The reason I was going to go for it is because theres not much about for the £400 mark.

    You could get a 456, at least there’s only 1/3 of the expensive bits (no bearings/bushings and no rear shock, so only the forks to worry about).

    Save up a little more and look at s/h specialized Pitch’s (Pitchi?) the comps (or a well used pro) often sell for ~£600-700 and would make a great first DH bike, if not quite as good a XC bike.

    Mikeypies
    Member

    I had a 2003 and at the time it got good reviews, how things have moved on and if they are any better is another matter.

    Check the frame arround the seat post as they have been known to crack

    The frame bearings do wear just check for play

    The rear shock is a weak point as it get subjected to side load and wears out the piston( not the correct word) if the colour of the piston changes (the top layer wears off) or if there are scratches it is buggered and it needs to be changed (about £100ish)

    as for the rest use your commen sence it it looks or feels well used it will need changing soonish

    As for the forks I would save money and buy new if they are buggered as they will be better and prob lighter too.

    All in all its a good ride I took mine to Morzine and Spain and it would handle more than I could and for £400ish if in good condition should be fun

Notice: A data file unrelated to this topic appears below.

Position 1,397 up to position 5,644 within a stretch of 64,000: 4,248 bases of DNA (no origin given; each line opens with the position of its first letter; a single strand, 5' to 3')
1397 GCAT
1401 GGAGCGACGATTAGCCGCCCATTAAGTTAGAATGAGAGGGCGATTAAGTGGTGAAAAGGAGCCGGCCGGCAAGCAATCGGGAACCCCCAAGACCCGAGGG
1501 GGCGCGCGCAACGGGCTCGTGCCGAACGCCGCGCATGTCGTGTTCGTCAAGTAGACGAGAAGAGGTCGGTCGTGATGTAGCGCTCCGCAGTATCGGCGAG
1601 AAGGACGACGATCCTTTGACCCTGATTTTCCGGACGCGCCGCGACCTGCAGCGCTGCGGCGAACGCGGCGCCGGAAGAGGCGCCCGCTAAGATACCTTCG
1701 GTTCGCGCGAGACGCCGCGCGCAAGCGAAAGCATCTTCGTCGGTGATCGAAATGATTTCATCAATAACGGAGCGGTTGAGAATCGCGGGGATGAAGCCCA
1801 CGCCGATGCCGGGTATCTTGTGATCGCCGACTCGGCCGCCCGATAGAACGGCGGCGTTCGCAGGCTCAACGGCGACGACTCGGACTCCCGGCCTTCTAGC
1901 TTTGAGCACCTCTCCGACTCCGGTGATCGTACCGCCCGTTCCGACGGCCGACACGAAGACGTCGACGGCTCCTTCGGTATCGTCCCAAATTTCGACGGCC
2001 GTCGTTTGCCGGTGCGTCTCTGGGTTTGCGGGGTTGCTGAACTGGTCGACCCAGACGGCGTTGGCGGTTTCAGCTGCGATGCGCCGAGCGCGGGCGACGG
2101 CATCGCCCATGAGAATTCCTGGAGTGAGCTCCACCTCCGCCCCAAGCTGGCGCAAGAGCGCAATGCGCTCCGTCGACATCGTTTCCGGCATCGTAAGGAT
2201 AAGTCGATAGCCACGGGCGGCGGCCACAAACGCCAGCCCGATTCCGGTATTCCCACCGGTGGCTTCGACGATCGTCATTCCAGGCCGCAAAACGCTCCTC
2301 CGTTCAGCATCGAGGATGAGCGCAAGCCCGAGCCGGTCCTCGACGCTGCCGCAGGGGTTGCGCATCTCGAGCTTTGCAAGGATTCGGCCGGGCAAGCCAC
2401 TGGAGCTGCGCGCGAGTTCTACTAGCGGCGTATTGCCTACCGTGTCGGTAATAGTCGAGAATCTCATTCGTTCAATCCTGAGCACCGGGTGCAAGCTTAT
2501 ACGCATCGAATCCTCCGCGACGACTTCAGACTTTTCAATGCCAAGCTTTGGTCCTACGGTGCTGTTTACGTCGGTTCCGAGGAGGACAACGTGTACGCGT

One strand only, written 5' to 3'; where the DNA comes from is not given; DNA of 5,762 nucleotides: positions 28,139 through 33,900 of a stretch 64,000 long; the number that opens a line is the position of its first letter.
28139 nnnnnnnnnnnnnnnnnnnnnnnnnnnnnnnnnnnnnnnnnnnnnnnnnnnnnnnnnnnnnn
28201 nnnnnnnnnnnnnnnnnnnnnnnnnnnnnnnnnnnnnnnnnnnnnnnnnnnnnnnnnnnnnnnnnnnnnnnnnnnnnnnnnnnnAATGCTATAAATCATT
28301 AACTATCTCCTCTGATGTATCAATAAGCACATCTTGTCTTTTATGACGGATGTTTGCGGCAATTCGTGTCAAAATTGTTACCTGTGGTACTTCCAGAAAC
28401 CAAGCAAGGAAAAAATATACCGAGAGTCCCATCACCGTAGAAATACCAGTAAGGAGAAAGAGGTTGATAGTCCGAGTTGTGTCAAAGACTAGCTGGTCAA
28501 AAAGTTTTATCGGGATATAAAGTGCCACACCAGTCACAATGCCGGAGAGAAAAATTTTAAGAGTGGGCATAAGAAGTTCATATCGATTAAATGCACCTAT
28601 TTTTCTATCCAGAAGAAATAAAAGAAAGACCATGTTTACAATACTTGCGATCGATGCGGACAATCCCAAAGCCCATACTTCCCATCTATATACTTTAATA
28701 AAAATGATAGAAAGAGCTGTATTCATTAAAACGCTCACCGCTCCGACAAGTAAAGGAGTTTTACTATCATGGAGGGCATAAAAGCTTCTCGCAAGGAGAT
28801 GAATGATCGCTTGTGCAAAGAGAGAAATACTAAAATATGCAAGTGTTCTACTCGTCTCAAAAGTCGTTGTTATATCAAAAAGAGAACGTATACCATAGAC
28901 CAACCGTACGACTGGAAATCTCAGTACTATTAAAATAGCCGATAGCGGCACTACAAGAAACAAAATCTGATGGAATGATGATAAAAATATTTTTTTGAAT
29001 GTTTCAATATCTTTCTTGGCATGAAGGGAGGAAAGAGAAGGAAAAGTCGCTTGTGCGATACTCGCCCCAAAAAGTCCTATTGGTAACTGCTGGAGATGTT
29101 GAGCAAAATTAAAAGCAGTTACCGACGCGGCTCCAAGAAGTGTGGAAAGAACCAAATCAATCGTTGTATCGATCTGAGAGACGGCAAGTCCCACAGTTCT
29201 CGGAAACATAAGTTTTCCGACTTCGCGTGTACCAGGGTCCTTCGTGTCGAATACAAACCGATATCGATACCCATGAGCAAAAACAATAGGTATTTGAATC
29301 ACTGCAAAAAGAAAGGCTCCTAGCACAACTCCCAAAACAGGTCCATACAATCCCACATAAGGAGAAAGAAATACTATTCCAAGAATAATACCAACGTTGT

Premier Icon mikewsmith
    Subscriber

    Awesome bike rode one to death (literally!) check the welds on the chain & seat stays (inside too) as that was where mine went.

    Mine was an S-works from 04 so a little lighter but not that much in it.
    Ride was very good climbed well even with just a float r but would benifit from a rp.
    Went down very well:)

    Was voted best bike of the last 10 years in MBR a few years back

    Bearings a pain but changeable
    Bushings as above

    Ride brilliant!!

    kaesae
    Member

    There’s a lot to check on a fullsus especially a used one, but those are great bikes and the spec looks OK.

    As for checking the bearings on the bike the best way is to rotate them, best way to check your bearings.

    Give everything from the wheel to the headset a shake/rock test, see if it has any play. If you do decide to buy the bike and the frame bearings need serviced I can show you how to fit some new ones.

    Those are great if a bit older bikes, I wouldn’t mind running one, good luck moving upto fullsus if you choose too.

    If you need a hand at any point just message me my emails in my profile!

    Xylene
    Member

    I bought my frame off Clubber on here and it was the right decision for me. I didn’t need a FS but wanted one, didn’t fancy outlaying a load of cash on an all singing and dancing one so got his frame.

    Have never regretted it yet. It hasn’t let me down once, touch wood, so far and I’m a fatty.

    MattH
    Member

    Thanks for all your advice. A lot for me to think about. May see if he wants to sell it for a little less. There are a couple of 2004 Enduro’s on eBay so I will see how much they sell for.
    I do want a Spec PITCH as they seem to be a good all round mountain bike with good spec for down hill.
    Thanks again for your help. If I can get it for cheaper I may still go for it.

Viewing 19 posts - 1 through 19 (of 19 total)

The topic ‘Specialized Enduro Expert 2004 FSR – Any good and what are they worth?’ is closed to new replies.